So it’s not been pretty – but the message is that this isn’t an atypical list of spending or an unusual list of missed open goals. Bristol City may have had the sixth highest net spend in the second tier for the period between 2009 and 2011 but the overall sum of £3.3 million was still small compared to many. What’s clear is that you can’t pay even modest wages to aging stars and injury prone journeymen on gates of 15,000 or so. This case is far from an individual one – all clubs need to wake up to the need for financial sustainability or many will follow this path.

Rob Langham
Rob Langham (pen name: Lanterne Rouge) is co-founder of the defiantly non-partisan football league blog, The Two Unfortunates, a website that occasionally strays into covering issues of wider importance. He's 47 and lives in Oxford while retaining his boyhood support of Reading FC. He tweets as @twounfortunates and has written for a number of websites and publications including The Football Attic, The Inside Left, When Saturday Comes, In Bed with Maradona, Futbolgrad and The Blizzard as well as being nominated for the Football Supporters' Federation Blogger of the Year Award in 2013.

4 Comments

  1. Fred
    December 7, 2012

    All very interesting however Avon hasn’t existed since 1996! I know it’s only a small point but a point worth making nonetheless plus I’m a Gashead so don’t care if City flounder.. Thanks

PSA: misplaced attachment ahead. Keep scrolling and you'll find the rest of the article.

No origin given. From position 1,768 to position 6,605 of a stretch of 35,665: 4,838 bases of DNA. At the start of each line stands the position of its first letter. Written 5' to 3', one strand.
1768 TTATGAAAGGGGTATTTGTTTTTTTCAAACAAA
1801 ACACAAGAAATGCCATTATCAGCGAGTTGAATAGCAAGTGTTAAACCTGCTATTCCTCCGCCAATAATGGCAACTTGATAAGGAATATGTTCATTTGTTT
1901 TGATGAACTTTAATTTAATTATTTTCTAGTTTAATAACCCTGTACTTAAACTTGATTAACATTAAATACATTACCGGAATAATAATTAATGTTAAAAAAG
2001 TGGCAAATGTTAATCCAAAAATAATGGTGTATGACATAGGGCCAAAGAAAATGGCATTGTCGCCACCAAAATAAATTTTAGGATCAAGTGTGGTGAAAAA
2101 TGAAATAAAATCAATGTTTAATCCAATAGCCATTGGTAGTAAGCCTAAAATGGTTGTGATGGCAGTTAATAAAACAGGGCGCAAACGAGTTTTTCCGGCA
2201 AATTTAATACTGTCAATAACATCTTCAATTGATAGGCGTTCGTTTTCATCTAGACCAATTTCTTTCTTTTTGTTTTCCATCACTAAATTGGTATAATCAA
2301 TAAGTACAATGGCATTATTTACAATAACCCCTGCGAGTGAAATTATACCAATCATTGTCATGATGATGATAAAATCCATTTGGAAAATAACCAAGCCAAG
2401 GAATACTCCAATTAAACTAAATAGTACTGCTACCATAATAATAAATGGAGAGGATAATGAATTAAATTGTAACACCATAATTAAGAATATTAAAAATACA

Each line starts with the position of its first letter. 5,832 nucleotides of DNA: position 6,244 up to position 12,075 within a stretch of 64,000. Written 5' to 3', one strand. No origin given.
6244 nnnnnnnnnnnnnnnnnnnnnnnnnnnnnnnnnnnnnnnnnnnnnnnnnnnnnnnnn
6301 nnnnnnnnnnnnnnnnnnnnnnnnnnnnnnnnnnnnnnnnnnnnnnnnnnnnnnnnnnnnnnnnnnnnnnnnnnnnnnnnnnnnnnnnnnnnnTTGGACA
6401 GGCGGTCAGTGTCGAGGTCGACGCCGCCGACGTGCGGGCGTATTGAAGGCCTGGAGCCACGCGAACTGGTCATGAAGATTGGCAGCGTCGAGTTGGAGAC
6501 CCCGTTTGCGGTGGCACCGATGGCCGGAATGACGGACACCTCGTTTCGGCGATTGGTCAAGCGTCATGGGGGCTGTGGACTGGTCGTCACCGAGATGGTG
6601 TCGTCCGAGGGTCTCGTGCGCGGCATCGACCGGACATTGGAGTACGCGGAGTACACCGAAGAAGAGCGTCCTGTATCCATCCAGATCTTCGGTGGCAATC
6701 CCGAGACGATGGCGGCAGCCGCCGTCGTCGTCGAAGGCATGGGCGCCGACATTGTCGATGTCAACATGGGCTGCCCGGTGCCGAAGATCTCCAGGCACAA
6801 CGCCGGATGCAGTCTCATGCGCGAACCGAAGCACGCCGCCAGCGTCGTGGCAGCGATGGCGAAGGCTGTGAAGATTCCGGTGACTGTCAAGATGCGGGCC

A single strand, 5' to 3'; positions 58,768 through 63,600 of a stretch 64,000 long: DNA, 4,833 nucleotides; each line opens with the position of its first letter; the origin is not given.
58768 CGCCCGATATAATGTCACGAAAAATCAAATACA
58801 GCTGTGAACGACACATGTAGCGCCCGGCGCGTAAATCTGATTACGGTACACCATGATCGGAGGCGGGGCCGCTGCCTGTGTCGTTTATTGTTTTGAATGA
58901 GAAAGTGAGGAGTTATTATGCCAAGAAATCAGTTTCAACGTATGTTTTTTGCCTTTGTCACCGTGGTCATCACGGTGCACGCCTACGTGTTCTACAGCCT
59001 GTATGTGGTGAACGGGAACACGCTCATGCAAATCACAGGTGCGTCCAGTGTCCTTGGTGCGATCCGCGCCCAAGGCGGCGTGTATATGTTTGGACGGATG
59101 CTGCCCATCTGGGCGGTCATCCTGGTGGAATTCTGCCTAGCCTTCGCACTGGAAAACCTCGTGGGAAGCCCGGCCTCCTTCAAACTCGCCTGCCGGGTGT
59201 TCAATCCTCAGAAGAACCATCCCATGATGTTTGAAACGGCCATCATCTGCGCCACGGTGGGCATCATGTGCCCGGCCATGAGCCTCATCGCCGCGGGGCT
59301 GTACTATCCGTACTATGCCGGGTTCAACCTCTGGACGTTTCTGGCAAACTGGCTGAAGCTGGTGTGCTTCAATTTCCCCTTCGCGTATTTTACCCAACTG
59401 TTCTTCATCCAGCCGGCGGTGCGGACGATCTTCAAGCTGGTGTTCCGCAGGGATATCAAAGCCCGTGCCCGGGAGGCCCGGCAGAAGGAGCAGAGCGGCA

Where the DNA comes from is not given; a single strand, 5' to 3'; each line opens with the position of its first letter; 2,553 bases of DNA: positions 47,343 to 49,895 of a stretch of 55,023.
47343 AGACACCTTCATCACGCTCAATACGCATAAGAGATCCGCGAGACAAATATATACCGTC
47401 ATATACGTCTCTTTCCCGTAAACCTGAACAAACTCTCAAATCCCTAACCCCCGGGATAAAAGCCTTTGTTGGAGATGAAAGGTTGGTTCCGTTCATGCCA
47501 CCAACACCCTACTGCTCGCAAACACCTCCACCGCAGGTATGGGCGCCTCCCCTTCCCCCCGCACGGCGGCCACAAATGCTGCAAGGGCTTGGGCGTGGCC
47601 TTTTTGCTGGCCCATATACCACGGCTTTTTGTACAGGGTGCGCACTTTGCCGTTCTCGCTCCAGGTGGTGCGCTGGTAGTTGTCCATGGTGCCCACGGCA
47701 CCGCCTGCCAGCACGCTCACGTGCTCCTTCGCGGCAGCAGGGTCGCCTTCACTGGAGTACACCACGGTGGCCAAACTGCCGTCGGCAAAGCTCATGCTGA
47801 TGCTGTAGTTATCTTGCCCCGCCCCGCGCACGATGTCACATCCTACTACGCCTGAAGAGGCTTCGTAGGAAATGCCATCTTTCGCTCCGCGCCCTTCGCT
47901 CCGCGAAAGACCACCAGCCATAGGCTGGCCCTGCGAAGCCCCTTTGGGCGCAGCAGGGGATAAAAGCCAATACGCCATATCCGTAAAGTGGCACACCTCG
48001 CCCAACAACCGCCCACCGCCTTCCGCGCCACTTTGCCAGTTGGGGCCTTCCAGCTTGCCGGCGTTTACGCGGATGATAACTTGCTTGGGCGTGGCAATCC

Reply
  2. Paul Binning, The Exiled Robin
    December 9, 2012

    A great article, well researched and certainly paints a pretty dire picture of the state of the West’s premier club.

    By way of retort – not that it’s required in the true sense of the word – I thought i’d comment on behalf of the club and the direction they appear to be taking.

    First of all, we are generally eternally grateful to Steve Lansdown. Not many clubs are lucky enough to have a genuine fan at the helm who is rich enough to bankroll the club’ ambition. Although he stepped away from direct Board involvement 18 months ago, he maintains the ultimate say on many issues and the fact that his son, Jon, is the Chief Executive indicates he’s still in it for the long-term.

    The club knows it’s not going well and needs to change, and more importantly are demonstrating the first, tentative steps towards fulfilling that ambition.

    Firstly the accounts obviously relate to last season. Over the summer around 20 players were released from contracts, backroom staff structures were thinned out and the only transfer fees paid out came directly from the monies gained from Nicky Maynard’s move away from Bristol. Although a number of players came in, the indication frmo the club is that around £2-£3m will have come off the annual wage bill by next June.